The Department is reviewing the processes associated with the overall payment cycle and is working towards meeting the Governments 10 day target set for small and medium enterprises. Once this work is complete it should ensure that the Department is able to measure the 10 day target and report on performance against it. The 10 day target will apply to all MOD suppliers, irrespective of size, as it would be impractical to differentiate between small and medium size enterprises and others.
The guide does not apply to goods and services covered by the electronic P2P purchasing arrangements as payment advice for this type of invoice is issued separately to suppliers. The FMSSC also operates a help desk facility to assist suppliers with their enquiries.
Mr. Vara: To ask the Secretary of State for Defence what percentage of contractors and suppliers to (a) his Department and (b) its agencies have reported that they are compliant with the Governments security standards following publication of the report, Data Handling Procedures in Government, and the accompanying document, Cross-departmental Actions: Mandatory Minimum Action, on 25 June 2008. 
Mr. Bob Ainsworth: MOD is a large organisation with a commensurate number of contractsalmost 23,000 contracts were placed in Financial Year 2007-08. MOD is in the process of confirming full compliance with all its suppliers and expects to complete this task by end March. As an initial step those defence contractors who have declared to Defence Security and Safety Assurance (MODs Accreditation Authority), a requirement to have a connection to MODs restricted network (the RLI) or work electronically at confidential or above, have been asked to confirm their compliance with MODs List-X Notice on laptop and media encryption policy, issued in response to the data handling review. Some 73.3 per cent. have confirmed compliance. A further 8.3 per cent. have confirmed that they do not currently comply but have (or are in the process of) submitting risk balanced cases to describe how they are mitigating these risks together with plans to address shortcomings. 18.3 per cent. are still to respond formally and are being hastened.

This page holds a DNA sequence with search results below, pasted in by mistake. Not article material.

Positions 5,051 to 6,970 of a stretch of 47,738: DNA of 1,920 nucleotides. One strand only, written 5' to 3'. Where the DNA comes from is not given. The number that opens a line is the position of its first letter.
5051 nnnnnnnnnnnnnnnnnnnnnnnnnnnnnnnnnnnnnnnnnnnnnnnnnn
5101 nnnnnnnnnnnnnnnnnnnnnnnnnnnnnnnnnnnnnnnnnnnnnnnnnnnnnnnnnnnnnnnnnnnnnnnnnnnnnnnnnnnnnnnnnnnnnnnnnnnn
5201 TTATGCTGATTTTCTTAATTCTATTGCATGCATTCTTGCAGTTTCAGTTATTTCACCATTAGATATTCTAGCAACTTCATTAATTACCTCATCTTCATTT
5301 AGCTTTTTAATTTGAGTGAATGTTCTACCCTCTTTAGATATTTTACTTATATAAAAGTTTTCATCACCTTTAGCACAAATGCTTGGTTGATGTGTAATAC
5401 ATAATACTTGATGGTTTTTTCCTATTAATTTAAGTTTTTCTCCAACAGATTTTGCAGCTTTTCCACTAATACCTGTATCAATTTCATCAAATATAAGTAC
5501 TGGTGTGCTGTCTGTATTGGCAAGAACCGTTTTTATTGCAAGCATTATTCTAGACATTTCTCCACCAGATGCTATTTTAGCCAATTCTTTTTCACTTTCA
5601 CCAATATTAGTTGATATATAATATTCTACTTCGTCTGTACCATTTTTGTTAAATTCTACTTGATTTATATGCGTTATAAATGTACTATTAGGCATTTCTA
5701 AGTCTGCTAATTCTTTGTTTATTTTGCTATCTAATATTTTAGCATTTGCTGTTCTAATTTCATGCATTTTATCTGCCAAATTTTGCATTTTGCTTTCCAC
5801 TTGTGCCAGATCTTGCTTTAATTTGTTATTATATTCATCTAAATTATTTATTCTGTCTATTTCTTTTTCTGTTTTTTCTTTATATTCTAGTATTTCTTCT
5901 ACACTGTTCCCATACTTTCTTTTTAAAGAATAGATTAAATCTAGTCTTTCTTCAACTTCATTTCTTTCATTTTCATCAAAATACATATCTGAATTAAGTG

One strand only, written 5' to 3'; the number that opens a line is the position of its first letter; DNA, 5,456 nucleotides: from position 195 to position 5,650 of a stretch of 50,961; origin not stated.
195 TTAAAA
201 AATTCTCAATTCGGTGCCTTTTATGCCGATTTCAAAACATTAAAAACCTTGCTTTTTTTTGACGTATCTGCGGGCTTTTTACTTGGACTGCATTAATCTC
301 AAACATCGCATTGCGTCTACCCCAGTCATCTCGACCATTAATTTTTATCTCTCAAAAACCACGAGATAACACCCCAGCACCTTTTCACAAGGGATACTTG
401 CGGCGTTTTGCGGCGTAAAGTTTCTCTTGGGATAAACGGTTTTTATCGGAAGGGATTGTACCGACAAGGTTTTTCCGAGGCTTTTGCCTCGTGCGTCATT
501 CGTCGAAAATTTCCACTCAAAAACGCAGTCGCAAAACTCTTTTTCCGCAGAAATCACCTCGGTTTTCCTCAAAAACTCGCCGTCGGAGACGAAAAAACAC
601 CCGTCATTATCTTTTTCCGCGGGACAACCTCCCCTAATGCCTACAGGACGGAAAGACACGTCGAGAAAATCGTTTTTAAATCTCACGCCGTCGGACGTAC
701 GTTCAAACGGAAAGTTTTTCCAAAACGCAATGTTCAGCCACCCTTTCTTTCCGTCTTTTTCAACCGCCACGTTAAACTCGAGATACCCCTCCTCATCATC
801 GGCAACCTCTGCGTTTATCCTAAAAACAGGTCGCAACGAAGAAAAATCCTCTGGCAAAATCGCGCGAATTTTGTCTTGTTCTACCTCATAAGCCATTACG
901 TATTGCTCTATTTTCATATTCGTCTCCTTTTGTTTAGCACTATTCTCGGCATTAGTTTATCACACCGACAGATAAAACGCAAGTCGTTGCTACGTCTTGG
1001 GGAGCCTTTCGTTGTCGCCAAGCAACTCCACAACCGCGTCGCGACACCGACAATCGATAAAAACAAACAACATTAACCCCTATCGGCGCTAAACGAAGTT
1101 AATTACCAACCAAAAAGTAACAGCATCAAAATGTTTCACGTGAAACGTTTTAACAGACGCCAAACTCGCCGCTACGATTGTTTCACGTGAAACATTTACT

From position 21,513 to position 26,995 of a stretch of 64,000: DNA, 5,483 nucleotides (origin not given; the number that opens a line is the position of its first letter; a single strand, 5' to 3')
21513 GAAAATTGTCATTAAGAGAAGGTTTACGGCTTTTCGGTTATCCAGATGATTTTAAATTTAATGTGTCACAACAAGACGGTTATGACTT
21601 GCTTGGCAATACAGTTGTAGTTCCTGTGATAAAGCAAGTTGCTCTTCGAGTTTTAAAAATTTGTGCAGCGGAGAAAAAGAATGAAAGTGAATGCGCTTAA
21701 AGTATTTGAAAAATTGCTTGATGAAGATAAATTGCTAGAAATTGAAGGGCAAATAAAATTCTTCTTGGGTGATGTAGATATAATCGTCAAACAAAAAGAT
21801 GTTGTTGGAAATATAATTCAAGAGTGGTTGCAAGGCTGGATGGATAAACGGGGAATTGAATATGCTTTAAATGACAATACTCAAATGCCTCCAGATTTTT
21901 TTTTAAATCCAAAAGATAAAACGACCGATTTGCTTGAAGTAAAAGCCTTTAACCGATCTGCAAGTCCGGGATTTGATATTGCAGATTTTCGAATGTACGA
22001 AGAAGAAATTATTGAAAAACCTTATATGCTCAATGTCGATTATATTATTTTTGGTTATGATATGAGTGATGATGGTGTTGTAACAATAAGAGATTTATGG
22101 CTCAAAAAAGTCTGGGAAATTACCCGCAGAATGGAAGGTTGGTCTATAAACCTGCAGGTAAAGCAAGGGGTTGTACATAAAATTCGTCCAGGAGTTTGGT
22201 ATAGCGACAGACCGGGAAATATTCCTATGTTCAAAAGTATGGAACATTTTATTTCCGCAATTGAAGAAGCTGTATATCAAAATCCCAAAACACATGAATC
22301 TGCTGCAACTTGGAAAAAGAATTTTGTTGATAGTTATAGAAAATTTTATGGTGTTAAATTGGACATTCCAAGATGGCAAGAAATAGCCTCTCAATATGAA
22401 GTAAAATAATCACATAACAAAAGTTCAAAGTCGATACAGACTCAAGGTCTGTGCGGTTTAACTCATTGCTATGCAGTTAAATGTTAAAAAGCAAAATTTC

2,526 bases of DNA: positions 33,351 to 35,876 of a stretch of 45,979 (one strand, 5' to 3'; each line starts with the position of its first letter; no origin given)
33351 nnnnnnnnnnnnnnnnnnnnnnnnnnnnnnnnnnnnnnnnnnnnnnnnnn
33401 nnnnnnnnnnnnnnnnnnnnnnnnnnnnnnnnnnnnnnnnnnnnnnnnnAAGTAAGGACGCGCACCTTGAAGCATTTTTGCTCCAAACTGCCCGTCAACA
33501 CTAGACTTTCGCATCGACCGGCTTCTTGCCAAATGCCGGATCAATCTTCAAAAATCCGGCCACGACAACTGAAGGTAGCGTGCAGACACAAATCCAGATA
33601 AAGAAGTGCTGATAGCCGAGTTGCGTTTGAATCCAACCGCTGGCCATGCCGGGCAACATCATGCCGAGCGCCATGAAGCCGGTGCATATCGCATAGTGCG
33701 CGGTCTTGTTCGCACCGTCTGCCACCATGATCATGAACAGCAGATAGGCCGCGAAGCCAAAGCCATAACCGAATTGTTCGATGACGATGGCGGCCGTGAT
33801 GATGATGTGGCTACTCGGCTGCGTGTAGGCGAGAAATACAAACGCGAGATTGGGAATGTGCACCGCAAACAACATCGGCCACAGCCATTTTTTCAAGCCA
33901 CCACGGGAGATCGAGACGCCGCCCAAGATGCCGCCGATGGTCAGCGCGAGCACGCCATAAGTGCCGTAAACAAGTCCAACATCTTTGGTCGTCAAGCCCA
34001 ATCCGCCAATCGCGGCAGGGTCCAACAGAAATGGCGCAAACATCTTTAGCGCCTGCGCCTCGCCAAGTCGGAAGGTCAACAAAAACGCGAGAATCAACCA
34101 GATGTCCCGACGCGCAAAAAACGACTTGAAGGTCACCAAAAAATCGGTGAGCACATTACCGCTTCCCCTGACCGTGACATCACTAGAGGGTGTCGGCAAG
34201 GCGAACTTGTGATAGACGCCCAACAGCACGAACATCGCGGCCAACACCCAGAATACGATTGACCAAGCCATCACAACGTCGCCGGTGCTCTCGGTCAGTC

Mrs. Laing: To ask the Secretary of State for Defence what the cost of maintaining the databases owned and managed by (a) his Department and (b) its agencies was in (i) 2006, (ii) 2007 and (iii) 2008. 
Mr. Bob Ainsworth:
Databases can vary in their size and scope from small, locally maintained systems held on standalone computers to those used more widely across the Ministry of Defence. There is therefore no centrally held record of all databases owned and managed
by the Department and its agencies and the cost of maintaining them in 2006, 2007 and 2008 could be provided only at disproportionate cost.
Mr. Kevan Jones: This information is not held centrally and could be provided only at disproportionate cost. All expenditure must comply with the principles of propriety set out in Managing Public Money and in the Treasurys handbook on regularity, propriety and value for money.
Accessibility to expenditure information on discrete items and services is largely determined by the MODs Chart of Accounts (Joint Service Publication 530), copies of which are placed in the Library of the House for each financial year. It is also published in the MODs Publication Scheme at:
Patrick Mercer: To ask the Secretary of State for Defence with reference to the answer to the hon. Member for Chesterfield (Paul Holmes) of 24 November 2008, Official Report, columns 897-8W, on departmental ICT, how many internal investigations have been held into the (a) loss or theft and (b) recovery of (i) memory sticks, (ii) laptop computers, (iii) desktop computers and (iv) hard drives; and how many such investigations related to the loss of material classified as (A) confidential, (B) secret and (C) top secret in 2008. 
Mr. Kevan Jones: The MOD takes any loss of media storage devices very seriously and has robust procedures in place. In response to the findings of the Data Handling Review and Burton Report new processes, instructions and technological aids are being implemented to mitigate human errors and raise awareness of every individual in the Department. Details of the number of investigations into lost/stolen/recovered media storage devices are not collated centrally and could be provided only at disproportionate cost.
Mr. Bob Ainsworth: IT systems can vary in size and scope from those that stand alone on single computers and are locally managed to major systems, such as the Defence Information Infrastructure programme. There is therefore no centrally held record of all IT systems administered by the Ministry of Defence and details of the number of occasions on which each failed in the last 12 months could be provided only at disproportionate cost.